Remarks by Secretary of State Hillary Rodham Clinton in Baghdad on Saturday and discussion among American military officials about "exceptions" to the troop pullout from Iraqi cities, do not square very well with President Barack Obama's pledge to close down the U.S. military presence there.
During her visit, Mrs. Clinton told the Iraqis, "We are committed to Iraq; we want to see a stable, sovereign, self-reliant Iraq." She also commented that Iraq relies on the United States for security, stability and economic survival. She made these comments in the face of an upsurge last week in sectarian violence, which was directed by Sunnis against Shiites, some of whom were Iranian pilgrims visiting religious shrines.
How she could believe that Iraq can achieve stability and self-reliance within the time frame that Mr. Obama has promised for U.S. withdrawal is difficult to imagine. If the president intends to keep his promise to the American people to end the war and the occupation, it is irresponsible on the part of his secretary of state to assure them of such a commitment to the future.
The U.S. military may also see matters differently from the withdrawal schedule that Mr. Obama has presented. For example, all U.S. forces are supposed to be out of Iraqi cities by June 30. However, the contested northern city of Mosul is now being put forward as a possible exception to the U.S.-Iraqi agreement on that subject.
Baghdad, the capital and Iraq's largest city, is evidently also considered an exception. A five-base group of installations, named Camp Victory, which includes a prison, will continue to be manned by U.S. forces. So will all or parts of four other Baghdad bases, although some of them are described as being on the outskirts of the capital.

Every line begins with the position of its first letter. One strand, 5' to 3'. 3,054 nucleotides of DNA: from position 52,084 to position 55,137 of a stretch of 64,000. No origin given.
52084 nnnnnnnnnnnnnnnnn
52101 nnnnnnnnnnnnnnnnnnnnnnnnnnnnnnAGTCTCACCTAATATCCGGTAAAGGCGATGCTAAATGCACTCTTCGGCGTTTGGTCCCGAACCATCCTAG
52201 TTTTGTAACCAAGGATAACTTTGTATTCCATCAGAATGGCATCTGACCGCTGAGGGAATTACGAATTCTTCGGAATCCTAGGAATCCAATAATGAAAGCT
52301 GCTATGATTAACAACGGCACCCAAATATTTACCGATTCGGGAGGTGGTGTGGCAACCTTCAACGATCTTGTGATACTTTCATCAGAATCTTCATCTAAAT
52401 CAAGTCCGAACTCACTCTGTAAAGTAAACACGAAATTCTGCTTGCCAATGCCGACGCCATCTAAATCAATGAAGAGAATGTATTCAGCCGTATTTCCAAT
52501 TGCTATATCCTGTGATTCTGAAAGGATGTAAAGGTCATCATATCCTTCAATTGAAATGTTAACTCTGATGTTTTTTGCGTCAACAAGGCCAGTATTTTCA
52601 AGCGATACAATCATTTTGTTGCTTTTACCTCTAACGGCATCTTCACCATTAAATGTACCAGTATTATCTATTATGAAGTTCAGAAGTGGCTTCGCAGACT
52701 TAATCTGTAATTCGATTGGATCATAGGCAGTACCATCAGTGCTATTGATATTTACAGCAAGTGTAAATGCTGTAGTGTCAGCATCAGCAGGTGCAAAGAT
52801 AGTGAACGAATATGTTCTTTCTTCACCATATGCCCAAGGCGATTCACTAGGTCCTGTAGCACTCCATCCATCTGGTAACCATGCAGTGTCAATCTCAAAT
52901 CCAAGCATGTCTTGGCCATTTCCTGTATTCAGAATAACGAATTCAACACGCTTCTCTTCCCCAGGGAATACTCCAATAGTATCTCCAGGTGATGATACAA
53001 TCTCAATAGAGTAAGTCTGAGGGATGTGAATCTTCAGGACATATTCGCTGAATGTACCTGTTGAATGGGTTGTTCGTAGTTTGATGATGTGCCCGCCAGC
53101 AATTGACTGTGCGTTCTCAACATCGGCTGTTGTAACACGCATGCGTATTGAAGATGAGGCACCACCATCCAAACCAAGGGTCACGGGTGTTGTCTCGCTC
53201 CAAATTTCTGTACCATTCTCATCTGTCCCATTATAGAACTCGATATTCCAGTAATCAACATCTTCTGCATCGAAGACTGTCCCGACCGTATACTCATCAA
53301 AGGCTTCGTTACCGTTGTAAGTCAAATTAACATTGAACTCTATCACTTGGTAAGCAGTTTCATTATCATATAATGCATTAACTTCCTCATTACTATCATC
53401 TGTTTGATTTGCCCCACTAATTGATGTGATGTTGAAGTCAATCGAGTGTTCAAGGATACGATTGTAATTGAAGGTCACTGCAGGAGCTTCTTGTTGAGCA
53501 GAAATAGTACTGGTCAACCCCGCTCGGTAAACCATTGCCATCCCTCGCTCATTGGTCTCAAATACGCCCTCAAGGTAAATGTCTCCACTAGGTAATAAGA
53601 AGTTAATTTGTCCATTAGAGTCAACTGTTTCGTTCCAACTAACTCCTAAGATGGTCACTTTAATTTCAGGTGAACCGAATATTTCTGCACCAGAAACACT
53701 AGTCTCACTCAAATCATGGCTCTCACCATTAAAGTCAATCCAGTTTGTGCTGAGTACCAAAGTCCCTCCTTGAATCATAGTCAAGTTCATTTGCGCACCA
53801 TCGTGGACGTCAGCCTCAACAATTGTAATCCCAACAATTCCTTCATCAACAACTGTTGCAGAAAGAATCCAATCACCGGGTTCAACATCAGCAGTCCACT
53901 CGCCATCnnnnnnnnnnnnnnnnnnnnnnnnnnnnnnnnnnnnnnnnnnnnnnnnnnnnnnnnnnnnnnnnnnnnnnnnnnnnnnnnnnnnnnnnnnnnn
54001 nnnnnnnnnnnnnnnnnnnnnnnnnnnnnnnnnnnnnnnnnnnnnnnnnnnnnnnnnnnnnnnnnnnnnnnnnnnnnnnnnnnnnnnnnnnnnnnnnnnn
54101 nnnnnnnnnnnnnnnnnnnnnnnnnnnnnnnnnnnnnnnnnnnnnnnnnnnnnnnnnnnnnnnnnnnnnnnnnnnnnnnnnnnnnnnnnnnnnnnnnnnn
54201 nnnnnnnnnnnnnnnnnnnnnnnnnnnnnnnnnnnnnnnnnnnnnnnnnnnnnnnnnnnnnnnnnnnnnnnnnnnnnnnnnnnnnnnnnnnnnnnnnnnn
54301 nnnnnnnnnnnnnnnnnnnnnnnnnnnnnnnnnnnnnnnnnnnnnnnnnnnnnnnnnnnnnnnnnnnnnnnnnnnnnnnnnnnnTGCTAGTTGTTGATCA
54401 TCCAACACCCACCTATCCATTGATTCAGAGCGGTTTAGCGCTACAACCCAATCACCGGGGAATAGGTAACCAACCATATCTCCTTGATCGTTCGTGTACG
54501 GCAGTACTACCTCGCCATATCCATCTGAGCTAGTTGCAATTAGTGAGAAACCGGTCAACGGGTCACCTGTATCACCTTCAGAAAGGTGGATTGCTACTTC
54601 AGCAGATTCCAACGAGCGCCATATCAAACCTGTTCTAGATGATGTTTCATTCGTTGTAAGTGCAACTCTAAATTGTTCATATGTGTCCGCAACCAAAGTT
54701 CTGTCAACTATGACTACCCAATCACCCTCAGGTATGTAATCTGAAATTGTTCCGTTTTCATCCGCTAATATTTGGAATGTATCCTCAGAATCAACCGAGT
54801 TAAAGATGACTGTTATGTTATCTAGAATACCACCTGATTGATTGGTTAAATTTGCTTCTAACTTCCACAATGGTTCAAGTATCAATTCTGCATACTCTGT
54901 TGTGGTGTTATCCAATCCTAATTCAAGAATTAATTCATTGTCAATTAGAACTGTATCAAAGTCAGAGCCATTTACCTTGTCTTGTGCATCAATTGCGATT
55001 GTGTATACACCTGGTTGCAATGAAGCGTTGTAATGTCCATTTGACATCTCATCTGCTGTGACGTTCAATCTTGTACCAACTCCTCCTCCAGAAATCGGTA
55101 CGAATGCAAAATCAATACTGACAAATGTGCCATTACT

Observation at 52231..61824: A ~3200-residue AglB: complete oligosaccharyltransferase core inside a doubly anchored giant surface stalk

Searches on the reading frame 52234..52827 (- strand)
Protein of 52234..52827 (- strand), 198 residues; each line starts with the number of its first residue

It appears that suspicions regarding just what kind of double game the Obama administration may be playing - promising withdrawal on the one hand, while pledging support to the Iraqis and making military provisions to provide it - may be spilling over into Congress. Members, including some Democrats, are hesitating to approve Mr. Obama's request for another $83.4 billion to fight the wars in Iraq and Afghanistan - a massive sum on top of the already-proposed $500 billion Department of Defense budget.
It may seem tedious to continue to remind Mr. Obama that he won the election in part on the basis of the pledge he made to end the Iraq war. But that is the fact of the matter, and he may need to remind Mrs. Clinton of this promise and of the American people's expectations for him to deliver.